when you think of japanese poetry, i suspect the first thing that comes to mind is the haiku — a surprisingly-modern invention in a country with more than a thousand years of formal poetic history. that being said, the haiku and its extended version, the renga, are probably the most inherently-japanese of poetic forms. they are, however, extremely poorly-understood in the west. let’s take a look at some of the common misconceptions and how to actually write them in english in a way that’s useful in a modern context.
a haiku is not a poem with seventeen syllables. even in japanese, that’s not the case. historically, it was typically a relatively-fixed number of characters per line but those characters weren’t necessarily words or syllables and counting them is far less important. the obsession and fixation with syllable-counts and rhyming that has destroyed western poetry, especially english poetry, has overflowed into the interpretation of japanese forms in the original language and english. it is simply not true.
this variation is not simply an exception to a rule. there is no rule. here is, most-likely, the most famous haiku — a poem by basho.
古池や 蛙飛び込む 水の音
as you can see, there is no three-line division with five, seven and five syllables. and counting the characters also doesn’t result in anything close to that. an english version of this poem could read…
ripples shatter the surface of her face
as love shocks her awake
the sound of nature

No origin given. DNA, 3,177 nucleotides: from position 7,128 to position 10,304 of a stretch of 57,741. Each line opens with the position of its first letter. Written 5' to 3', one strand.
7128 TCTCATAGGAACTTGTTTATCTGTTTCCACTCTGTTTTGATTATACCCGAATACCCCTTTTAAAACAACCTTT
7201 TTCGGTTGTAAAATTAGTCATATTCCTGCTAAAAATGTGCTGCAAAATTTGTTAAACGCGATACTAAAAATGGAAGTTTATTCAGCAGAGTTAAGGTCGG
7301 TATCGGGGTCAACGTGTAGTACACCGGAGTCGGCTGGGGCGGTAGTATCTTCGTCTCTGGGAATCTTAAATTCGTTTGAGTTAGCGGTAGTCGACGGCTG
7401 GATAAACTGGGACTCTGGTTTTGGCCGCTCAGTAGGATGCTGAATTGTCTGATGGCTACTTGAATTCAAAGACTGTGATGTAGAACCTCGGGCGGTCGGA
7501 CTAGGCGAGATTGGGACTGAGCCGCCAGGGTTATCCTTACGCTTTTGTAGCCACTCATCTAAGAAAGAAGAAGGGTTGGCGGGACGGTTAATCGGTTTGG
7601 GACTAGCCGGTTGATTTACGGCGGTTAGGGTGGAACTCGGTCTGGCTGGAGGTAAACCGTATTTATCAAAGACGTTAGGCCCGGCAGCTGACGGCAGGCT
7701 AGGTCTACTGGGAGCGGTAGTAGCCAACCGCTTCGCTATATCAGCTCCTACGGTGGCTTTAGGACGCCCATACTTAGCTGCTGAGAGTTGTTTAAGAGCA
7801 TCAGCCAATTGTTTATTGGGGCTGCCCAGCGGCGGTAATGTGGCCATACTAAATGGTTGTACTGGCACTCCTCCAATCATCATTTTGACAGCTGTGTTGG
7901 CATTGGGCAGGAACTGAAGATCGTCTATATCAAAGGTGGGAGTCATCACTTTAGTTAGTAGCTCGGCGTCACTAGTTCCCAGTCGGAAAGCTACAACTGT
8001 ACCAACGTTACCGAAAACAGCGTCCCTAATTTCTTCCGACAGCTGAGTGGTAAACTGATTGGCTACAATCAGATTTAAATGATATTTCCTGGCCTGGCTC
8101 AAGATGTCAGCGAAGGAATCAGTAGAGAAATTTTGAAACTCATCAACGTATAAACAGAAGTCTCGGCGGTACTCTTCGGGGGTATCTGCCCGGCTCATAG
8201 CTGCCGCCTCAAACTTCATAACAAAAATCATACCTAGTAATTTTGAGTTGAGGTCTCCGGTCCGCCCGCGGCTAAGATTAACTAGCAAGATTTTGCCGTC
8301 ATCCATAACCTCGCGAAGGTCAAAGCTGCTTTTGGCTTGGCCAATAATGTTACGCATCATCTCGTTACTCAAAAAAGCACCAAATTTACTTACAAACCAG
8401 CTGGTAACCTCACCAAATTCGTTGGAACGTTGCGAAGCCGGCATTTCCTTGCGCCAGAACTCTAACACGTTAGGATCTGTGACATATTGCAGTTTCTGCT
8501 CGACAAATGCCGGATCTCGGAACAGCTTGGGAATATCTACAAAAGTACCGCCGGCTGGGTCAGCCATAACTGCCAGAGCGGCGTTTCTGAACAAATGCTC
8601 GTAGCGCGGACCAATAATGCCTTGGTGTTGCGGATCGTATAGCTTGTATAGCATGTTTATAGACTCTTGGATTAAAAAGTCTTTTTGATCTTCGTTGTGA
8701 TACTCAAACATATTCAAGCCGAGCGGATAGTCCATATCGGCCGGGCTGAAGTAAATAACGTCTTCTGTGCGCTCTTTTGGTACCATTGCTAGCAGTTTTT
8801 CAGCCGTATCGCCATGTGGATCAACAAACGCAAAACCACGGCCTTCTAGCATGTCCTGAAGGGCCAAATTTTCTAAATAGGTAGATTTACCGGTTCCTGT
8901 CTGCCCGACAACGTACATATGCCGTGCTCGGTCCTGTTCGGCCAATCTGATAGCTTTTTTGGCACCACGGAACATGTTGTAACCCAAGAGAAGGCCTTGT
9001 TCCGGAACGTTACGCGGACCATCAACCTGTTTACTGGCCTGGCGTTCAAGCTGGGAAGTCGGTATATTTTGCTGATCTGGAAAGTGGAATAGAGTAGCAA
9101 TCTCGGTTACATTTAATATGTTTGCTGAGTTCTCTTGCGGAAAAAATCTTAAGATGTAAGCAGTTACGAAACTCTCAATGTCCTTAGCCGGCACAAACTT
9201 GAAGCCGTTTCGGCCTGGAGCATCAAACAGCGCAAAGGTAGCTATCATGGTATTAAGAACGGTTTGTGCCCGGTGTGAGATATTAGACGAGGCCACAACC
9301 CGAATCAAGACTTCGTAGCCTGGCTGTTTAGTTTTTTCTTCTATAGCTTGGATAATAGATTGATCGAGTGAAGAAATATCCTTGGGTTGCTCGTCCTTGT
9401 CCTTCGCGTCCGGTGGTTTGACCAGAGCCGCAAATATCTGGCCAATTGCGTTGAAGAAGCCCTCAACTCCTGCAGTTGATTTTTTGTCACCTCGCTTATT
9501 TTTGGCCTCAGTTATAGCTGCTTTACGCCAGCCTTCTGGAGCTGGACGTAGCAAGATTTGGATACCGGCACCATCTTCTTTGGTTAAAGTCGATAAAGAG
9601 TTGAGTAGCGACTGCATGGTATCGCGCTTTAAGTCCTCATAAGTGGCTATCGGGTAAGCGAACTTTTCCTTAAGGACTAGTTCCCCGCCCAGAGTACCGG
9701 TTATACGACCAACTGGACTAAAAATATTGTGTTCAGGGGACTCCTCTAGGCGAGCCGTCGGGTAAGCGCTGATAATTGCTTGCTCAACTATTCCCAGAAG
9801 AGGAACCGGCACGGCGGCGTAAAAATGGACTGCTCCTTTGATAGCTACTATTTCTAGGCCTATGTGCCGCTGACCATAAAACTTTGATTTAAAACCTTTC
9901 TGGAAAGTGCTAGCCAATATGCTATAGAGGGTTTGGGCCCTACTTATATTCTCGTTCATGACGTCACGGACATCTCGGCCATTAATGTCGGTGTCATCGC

diving through the pond’s surface
the frog seeks its mate
stunned by impact
as you can see, there is no particular need for pattern in terms of sound or anything to count. here’s a simple way of thinking about poetry. if you are thinking about how many syllables or lines something has, you’re doing it wrong. it never works that way. if you care how many words, syllables, characters or lines a poem has, you’ve missed the point and have ended up in a lost and degenerate past before modern language swept away the garbage of history.
the other thing to remember about haiku is that it’s not always three lines (or three statements). there are two modern forms — the short haiku and the long renga. these are usually written in english as two or three statements (in the case of haiku) with the possibility of a two-statement response (renga). the difference isn’t that they’re separate styles as much as the renga being a haiku with a built-in response.
the other thing that tends to be overlooked in these poems is the assumption that they were composed as western poems were — by master poets secluded in candle-lit rooms and isolated forest clearings after serious contemplation. that’s not even close to the truth. while there were certainly poetry masters, poetry was an inherent part of traditional life in japan. people composed poetry (yes, even common people, though the poetry was less-refined) for all occasions. feeling lonely? write a poem. visiting a mountain? write a poem. meet someone for a date? write a poem. they were memory devices and reflections on culture. if you were an educated person, poetry was part of your life. if you weren’t, you probably wanted to be an poetry was part of your aspiration.